(p. 203) [This would be me -- SG] [Especially the "cultivated" part]

http://www.uoregon.edu/~spike/ling290/badEnglish.html


0 Replies
 
JTT
 
  1  
Reply Tue 6 Dec, 2005 08:51 am
oldandknew wrote:
What is more annoying is that the word AIN'T nearly always leads to a double negative.

There ain't no logic in it.........................


As with all language, given the right circumstances, what could possibly be wrong with that, O&N?
0 Replies
 
Sturgis
 
  1  
Reply Tue 6 Dec, 2005 08:58 am
I ain't never had no problem with the word ain't in certain situations. What? You ain't never felt a need to use the word and so it suddenly becomes something you ain't happy with? This ain't exactly a sensible way to approach it. If you sincerely ain't pleased with it I ain't a-gonna tell ya to go 'round using it but it ain't no big deal if some people do...in literature, day to day conversation and the such...adds a certain flavor and I ain't got an objection to that. Oh well, if you ain't gonna use the word no more it ain't no never-mind to me.
0 Replies
 
Director DJ
 
  1  
Reply Tue 27 Dec, 2005 12:06 pm
To summarise, does this mean that ain't (or ai'n't or airn't) is simply a dialectal synonym of aren't?
0 Replies
 
Chai
 
  1  
Reply Tue 27 Dec, 2005 12:21 pm
one of my favorite lines from "sling blade"

It ain't got no gas in it!





Man, that one has it all!
Ain't, double negatives, using got instead of have....

I'm fixin' to tell y'all thisun' here is a masterpiece of the 'merican lang-wich.
0 Replies
 
kickycan
 
  1  
Reply Tue 27 Dec, 2005 12:39 pm
Chai Tea wrote:
one of my favorite lines from "sling blade"

It ain't got no gas in it!





Man, that one has it all!
Ain't, double negatives, using got instead of have....

I'm fixin' to tell y'all thisun' here is a masterpiece of the 'merican lang-wich.


I love that movie.
0 Replies
 
Chai
 
  1  
Reply Tue 27 Dec, 2005 01:09 pm
poor 'lil feller.
0 Replies
 
nick17
 
  1  
Reply Fri 30 Dec, 2005 04:34 pm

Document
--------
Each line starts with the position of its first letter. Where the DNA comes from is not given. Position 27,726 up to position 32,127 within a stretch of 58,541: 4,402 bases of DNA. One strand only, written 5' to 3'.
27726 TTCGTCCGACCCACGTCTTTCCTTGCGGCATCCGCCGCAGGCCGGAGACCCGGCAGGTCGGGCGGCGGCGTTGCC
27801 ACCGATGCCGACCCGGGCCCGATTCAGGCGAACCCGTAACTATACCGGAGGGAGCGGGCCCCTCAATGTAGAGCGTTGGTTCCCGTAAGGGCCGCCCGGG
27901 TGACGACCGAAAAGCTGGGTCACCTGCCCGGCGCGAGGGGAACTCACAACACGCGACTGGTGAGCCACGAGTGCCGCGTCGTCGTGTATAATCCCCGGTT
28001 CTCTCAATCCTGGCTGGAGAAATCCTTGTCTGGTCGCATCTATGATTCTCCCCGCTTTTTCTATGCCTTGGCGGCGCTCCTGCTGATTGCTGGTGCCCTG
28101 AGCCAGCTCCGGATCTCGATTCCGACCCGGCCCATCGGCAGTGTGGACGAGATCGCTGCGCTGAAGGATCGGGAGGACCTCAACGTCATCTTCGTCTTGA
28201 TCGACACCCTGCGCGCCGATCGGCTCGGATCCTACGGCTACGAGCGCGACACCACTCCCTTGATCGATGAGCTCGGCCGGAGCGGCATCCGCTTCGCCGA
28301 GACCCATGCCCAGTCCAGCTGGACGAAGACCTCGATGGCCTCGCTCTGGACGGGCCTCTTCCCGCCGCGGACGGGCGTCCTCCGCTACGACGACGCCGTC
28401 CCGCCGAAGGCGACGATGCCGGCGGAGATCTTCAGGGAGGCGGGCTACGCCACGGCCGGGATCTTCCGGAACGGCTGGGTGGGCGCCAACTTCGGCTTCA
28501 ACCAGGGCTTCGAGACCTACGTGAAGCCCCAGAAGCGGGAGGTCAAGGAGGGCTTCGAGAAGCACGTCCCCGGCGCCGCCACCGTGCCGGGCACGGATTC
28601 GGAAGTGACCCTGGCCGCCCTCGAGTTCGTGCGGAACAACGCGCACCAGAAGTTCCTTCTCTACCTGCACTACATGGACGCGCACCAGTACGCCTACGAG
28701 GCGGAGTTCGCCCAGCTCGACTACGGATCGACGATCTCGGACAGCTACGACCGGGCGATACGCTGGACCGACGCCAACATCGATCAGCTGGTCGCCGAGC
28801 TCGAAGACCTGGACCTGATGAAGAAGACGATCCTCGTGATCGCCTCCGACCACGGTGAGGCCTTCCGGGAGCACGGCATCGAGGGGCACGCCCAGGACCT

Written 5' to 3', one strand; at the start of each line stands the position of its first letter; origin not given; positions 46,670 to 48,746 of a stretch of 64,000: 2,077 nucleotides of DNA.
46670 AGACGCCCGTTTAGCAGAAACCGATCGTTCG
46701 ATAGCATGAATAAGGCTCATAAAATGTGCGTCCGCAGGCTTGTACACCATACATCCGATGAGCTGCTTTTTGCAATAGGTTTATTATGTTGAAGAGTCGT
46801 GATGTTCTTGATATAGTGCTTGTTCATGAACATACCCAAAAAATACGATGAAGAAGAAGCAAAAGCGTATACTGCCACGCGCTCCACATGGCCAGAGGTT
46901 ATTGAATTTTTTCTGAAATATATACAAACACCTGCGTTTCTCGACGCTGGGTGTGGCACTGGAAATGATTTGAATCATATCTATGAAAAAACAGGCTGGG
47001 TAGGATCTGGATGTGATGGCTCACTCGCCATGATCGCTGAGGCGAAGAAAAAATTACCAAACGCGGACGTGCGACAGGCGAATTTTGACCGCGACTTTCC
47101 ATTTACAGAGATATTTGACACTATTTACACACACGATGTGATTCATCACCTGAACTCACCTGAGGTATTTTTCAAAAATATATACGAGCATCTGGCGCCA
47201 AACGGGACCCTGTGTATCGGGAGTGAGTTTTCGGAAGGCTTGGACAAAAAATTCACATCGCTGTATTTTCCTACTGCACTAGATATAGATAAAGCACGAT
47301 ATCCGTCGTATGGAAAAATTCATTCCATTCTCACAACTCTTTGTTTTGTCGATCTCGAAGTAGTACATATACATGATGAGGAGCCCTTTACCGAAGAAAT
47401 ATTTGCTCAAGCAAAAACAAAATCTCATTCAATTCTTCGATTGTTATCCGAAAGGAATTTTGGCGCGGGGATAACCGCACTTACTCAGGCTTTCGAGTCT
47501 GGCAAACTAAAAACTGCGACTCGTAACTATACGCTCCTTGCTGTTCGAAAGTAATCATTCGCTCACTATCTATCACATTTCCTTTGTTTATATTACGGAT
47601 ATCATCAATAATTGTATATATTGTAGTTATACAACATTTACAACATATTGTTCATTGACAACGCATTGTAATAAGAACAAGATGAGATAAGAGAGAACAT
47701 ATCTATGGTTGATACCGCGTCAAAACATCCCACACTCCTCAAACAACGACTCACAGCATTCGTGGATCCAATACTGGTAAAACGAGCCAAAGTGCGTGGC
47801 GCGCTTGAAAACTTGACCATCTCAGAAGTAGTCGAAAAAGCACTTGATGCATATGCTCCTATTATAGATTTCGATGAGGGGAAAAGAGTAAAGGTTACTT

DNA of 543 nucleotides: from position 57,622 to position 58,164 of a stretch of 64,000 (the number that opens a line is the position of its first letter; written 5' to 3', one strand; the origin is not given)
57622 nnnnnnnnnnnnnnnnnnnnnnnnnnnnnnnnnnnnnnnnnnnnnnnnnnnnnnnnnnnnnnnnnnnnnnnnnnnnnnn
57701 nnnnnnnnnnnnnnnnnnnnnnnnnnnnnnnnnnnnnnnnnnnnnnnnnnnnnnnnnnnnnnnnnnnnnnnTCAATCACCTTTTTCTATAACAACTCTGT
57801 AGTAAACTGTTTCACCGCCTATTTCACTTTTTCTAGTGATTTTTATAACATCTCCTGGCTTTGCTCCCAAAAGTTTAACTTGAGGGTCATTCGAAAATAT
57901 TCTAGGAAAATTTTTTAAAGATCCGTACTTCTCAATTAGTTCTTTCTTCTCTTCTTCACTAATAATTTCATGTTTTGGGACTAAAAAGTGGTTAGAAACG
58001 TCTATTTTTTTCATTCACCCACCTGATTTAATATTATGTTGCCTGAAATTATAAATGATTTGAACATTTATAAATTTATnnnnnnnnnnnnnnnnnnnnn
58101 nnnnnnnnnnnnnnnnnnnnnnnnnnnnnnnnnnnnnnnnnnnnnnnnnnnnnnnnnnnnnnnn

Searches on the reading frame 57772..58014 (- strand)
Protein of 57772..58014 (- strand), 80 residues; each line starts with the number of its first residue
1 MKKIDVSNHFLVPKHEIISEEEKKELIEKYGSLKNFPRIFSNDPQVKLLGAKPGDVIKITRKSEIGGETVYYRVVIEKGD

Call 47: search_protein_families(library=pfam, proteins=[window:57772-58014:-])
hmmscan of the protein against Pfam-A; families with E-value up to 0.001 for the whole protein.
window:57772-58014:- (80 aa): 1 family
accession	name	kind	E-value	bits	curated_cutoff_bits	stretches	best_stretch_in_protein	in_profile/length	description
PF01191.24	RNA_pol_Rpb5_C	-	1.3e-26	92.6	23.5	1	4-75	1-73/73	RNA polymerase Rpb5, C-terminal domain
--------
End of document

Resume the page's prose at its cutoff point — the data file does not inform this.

Re: i hate the word "aint"
loveislikearose3 wrote:
i hate the word "aint"

how is it spelled anyways? with an apostrophe? a'int? or ain't? i think the second choice..
o well i dont care..

if i use the word its only like once a year.. either to mimic, or just for fun.. Very Happy

but othewise.. i hate the word


I dont like the word either. You used another word I particularly dislike anyways. Its anyway NO 'S'!!!

P.S. The apostraphe comes between the N and the T to replace the O
0 Replies
 
lmur
 
  1  
Reply Fri 30 Dec, 2005 04:40 pm
Re: i hate the word "aint"
nick17 wrote:
[
P.S. The apostraphe comes between the N and the T to replace the O



which spare "o" could then be used to replace the redundant "a"!

signed,
A.O'Pedant
0 Replies
 
JTT
 
  1  
Reply Fri 6 Jan, 2006 01:48 pm
Re: i hate the word "aint"
nick17 wrote:


I dont like the word either. You used another word I particularly dislike anyways. Its anyway NO 'S'!!!



What you like or dislike has nothing to do with what constitutes language, Nick. <ain't> is as much a part of language as <anyways>. That's just the ways things are.
0 Replies
 
Goldmund
 
  1  
Reply Sat 7 Jan, 2006 05:06 am
Dear friends,

It is a most instructive discussion. Smile

I have seen «ain't» in upper class British speech of the nineteenth century.

Kind regards, Smile

Goldmund
0 Replies